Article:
A simply, delightful book in an easy-to-read package! The humor, illustrations, quotes and short anecdotes made for an engaging, quick read.
But that doesn’t mean that the book didn’t get my wheels turning with the ideas that Austin Kleon listed.
Being an educator with my head in the #MakerEd, #designthinking, innovation, and creativity clouds, I couldn’t help but view this book through from that altitude. While there are numerous ideas that came to mind while reading this book, and more that are sure to come when I flip through its pages again and again, I wanted to capture my biggest initial thoughts here in this review.
It seems only fitting that I do so in a way that aligns with his list. :-) So…
1. Steal like an artist.
The section speaks to me in terms of the importance of recognizing where people get their ideas from. The notions of Steven Johnson’s “liquid network” and “slow hunch”, Kirby Ferguson’s “everything is a remix”, and Clayton M. Christensen’s “innovator’s dna” all came to mind when I read this. Perhaps most powerfully, however, were the themes of “participatory creativity” from Edward Clapp in which he puts forward the belief that people aren’t creative, but instead ideas are creative. It’s how people interact with them that generates perceived “originality” (Forgiveness requested from Adam Grant :-) I see clear connections to things like open source hardware/software, and the idea of shipping ideas to see how others can make it better so that even the originators can benefit.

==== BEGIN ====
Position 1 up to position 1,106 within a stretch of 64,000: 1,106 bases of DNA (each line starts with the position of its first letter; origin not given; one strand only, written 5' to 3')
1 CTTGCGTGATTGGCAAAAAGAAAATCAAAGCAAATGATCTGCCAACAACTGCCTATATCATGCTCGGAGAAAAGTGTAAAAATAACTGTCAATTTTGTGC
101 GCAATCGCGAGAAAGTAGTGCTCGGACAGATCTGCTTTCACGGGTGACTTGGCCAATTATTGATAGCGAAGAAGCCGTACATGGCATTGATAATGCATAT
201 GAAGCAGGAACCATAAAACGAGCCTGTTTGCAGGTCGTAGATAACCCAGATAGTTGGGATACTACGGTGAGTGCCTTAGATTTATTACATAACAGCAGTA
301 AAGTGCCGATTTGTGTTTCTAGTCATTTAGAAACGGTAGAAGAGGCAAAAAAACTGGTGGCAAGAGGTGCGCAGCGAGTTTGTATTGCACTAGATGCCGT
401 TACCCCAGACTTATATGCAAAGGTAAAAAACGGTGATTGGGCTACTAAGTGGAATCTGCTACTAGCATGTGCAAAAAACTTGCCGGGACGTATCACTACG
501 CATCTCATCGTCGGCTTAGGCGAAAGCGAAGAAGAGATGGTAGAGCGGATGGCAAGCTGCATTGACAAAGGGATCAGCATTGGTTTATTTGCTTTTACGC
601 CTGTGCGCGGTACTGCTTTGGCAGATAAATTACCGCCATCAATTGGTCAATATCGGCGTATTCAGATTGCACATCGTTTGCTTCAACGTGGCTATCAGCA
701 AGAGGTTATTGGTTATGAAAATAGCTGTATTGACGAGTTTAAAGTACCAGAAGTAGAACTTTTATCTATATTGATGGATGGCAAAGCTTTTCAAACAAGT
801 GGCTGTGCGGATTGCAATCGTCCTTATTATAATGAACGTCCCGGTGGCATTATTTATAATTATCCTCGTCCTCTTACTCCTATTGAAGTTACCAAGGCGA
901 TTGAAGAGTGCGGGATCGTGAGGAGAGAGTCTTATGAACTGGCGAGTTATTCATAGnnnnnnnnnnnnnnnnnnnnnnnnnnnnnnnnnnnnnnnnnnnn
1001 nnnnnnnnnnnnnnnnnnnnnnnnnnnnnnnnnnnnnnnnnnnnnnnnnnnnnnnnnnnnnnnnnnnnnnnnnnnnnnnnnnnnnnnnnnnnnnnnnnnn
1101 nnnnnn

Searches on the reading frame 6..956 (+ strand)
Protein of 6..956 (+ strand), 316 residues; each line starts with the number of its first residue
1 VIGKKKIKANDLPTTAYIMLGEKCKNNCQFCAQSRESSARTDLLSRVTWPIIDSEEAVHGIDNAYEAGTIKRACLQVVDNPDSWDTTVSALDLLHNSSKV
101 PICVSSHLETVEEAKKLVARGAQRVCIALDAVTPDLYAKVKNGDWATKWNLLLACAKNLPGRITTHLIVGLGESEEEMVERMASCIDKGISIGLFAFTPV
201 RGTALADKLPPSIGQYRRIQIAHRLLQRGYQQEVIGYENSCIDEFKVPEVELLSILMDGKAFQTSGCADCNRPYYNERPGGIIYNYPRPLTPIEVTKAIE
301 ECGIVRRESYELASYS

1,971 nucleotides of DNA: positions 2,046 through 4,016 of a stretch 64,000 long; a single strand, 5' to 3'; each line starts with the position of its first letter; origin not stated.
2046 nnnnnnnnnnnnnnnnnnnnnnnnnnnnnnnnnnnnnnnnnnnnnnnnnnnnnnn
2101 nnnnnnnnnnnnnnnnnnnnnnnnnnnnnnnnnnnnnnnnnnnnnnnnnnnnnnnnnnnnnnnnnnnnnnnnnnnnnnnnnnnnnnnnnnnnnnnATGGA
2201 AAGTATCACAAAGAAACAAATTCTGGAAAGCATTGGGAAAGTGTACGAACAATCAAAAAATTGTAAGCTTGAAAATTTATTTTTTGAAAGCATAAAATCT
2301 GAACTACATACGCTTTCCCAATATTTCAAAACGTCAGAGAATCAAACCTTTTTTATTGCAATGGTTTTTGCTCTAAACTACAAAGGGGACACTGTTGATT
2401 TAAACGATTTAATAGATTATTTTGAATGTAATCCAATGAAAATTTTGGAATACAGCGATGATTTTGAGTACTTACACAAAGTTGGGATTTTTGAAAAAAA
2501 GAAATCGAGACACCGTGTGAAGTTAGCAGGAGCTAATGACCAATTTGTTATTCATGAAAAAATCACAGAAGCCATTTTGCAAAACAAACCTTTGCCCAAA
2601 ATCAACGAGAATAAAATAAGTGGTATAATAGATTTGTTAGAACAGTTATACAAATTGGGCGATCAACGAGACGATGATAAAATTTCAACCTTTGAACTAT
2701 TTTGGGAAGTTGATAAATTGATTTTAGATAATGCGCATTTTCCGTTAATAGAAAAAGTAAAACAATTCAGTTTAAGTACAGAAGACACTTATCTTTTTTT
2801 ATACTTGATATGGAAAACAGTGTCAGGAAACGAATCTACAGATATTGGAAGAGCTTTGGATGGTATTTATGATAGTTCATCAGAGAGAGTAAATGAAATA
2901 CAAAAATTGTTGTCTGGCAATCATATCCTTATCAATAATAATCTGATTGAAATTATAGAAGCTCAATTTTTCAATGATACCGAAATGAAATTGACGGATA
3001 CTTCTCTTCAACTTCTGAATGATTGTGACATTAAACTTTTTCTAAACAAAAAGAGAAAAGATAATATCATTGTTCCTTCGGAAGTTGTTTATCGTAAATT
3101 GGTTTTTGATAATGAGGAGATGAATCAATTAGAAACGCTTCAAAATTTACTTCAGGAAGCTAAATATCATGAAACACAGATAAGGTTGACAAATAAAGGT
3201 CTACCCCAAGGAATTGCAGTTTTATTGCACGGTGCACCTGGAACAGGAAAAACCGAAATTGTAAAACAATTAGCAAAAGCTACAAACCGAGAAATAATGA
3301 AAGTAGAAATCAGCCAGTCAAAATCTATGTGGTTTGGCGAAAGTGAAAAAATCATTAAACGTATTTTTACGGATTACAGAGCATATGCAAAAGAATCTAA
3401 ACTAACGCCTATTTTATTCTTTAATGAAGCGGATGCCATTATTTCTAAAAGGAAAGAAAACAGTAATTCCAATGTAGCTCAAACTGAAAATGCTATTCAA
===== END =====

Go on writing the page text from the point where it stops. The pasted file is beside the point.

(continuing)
2. Don’t wait until you know who you are to get started.
This further builds upon #1, but I believe adds a moral responsibility aspect. Outlining the parameters of “bad theft” and “good theft”, there is a clear call to the artist/innovator to recognize who/what their inspiration was drawn from. I see connections to Creative Commons and “standing on the shoulders of giants.”
3. Write the book you want to read.
I see clear connections to design thinking when I read this, particularly around the ideas of design opportunities and a bias towards action. I also can help but think of the quote, “The world is a malleable place, and it is up to us to learn how to shape it.”
4. Use your hands.
If you know anything about Seymour Papert and constructionism, this is a strong and obvious connection. But I also see how the design thinking posture of “build to learn” fits in here as one tries to make their thoughts more tangible for others to interact with. You can also find evidence for the value of prototyping, in Greg Bamford’s words, as a way to “think out an idea.”
5. Side projects and hobbies are important.
Again more connection to Steven Johnson’s ideas of exaptations, and even idea’s belief in forming teams of diverse learners to tackle their design projects. Here’s where being a t-shaped learner, or v-shaped learner if you are from Mount Vernon Presbyterian School :-) plays such an important role in helping people associate, or disassociate, from existing possibilities.
6. The Secret: Do good work and share it with people.